The government’s sign-up system for healthcare plans fell victim to a data breach, affecting the sensitive information of some 75,000 individuals, confirmed a press release from The Centers for Medicare and Medicaid Services on Friday.
The tool is used by insurance agents and brokers that help US citizens sign up for insurance plans, so naturally they request a lot of personal information such as names, addresses and Social Security Numbers. CMS says “a small fraction of consumer records” were accessed, but gave no information regarding the type of data compromised or how the breach exactly occurred.
After “anomalous system activity” was detected in the Federally Facilitated Exchanges’ Direct Enrollment, the pathway was shut down and suspicious agent and broker accounts were deactivated.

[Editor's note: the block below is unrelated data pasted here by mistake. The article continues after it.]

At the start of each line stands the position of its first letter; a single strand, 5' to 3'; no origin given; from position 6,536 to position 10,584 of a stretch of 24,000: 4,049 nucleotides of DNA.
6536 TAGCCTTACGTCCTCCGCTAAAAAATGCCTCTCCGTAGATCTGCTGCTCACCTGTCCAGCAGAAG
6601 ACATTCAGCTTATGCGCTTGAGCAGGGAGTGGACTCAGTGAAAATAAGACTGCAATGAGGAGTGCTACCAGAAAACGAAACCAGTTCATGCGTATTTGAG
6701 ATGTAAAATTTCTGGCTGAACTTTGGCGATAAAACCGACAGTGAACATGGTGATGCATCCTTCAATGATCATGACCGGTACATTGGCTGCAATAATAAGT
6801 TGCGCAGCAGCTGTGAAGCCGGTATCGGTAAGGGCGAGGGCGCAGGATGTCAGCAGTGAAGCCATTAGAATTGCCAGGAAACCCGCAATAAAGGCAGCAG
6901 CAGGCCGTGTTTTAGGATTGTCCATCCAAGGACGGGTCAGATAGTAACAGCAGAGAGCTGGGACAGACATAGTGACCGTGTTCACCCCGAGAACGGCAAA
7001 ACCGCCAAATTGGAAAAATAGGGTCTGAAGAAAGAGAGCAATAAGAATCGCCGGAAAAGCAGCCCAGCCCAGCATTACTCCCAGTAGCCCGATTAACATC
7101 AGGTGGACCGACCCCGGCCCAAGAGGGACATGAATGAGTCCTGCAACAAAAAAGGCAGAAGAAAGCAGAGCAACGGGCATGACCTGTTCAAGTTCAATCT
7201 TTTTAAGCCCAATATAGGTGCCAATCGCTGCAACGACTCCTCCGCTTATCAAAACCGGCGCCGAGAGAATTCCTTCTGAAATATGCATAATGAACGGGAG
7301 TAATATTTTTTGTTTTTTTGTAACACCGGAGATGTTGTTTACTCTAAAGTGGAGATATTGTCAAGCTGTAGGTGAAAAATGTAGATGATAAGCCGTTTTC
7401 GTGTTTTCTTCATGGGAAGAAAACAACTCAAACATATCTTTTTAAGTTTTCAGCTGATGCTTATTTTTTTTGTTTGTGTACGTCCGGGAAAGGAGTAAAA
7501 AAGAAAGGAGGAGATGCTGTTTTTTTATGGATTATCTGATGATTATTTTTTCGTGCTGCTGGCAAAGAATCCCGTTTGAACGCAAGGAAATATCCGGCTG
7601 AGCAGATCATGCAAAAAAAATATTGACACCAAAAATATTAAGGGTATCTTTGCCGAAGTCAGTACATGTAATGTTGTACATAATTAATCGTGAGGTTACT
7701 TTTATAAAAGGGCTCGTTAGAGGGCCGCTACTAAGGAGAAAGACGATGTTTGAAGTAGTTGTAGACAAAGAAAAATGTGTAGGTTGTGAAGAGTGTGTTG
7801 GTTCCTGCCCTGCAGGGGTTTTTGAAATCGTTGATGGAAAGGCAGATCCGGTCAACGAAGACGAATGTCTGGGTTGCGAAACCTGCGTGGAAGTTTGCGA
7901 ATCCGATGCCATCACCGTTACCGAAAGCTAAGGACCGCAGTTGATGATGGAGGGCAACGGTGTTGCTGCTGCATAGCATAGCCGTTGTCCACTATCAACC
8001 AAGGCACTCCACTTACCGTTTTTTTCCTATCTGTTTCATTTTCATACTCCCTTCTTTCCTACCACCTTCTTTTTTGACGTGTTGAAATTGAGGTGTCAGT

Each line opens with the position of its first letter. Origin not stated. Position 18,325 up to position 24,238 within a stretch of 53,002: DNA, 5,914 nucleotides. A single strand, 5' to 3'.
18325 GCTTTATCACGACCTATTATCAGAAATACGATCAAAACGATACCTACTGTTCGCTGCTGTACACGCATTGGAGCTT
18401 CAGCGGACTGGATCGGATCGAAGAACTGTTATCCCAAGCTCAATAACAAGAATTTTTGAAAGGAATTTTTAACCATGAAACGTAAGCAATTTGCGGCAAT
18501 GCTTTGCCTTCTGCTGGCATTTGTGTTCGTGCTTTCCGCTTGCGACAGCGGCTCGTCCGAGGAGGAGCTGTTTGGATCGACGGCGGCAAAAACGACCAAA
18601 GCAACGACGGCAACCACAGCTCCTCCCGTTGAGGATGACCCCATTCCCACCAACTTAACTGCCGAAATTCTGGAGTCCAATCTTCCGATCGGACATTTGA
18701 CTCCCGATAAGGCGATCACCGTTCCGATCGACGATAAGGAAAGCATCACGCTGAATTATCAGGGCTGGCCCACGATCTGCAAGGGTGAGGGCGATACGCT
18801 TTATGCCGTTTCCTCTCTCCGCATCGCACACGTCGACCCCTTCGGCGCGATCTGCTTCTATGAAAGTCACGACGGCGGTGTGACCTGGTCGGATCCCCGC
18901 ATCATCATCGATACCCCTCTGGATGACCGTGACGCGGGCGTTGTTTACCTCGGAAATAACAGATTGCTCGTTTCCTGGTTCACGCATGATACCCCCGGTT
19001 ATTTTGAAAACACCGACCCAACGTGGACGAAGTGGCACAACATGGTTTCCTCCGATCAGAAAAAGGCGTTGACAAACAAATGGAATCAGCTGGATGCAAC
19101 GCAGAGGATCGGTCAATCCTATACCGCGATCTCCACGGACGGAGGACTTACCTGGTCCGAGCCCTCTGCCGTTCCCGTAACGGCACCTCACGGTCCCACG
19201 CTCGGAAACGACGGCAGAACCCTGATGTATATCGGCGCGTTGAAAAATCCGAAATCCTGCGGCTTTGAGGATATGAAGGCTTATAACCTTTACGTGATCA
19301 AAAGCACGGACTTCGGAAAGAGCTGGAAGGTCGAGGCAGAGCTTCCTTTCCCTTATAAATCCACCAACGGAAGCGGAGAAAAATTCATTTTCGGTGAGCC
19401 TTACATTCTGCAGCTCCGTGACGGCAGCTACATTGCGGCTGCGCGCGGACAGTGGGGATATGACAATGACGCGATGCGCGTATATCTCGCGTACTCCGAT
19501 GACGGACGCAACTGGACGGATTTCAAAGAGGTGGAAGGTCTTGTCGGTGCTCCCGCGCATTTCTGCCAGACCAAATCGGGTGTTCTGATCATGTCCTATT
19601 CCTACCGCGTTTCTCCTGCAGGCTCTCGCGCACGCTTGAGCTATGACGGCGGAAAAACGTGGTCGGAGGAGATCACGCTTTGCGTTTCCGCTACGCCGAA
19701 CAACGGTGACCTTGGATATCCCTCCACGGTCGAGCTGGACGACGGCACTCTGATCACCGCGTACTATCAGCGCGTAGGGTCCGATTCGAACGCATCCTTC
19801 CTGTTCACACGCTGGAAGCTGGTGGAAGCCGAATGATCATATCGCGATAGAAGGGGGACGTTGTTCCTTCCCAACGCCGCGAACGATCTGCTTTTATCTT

“I want to make clear to the public that HealthCare.gov and the Marketplace Call Center are still available, and open enrollment will not be negatively impacted,” CMS Administrator Seema Verma said in the press release. “We are working to identify the individuals potentially impacted as quickly as possible so that we can notify them and provide resources such as credit protection.”
The breach was detected on October 13 and publicly announced on October 16. CMS immediately reported the incident to federal law enforcement and followed standard procedure to protect the security of customer data and contain the incident. Affected customers will receive assistance and, to prevent similar situations in the future, CMS commits to increasing security measures.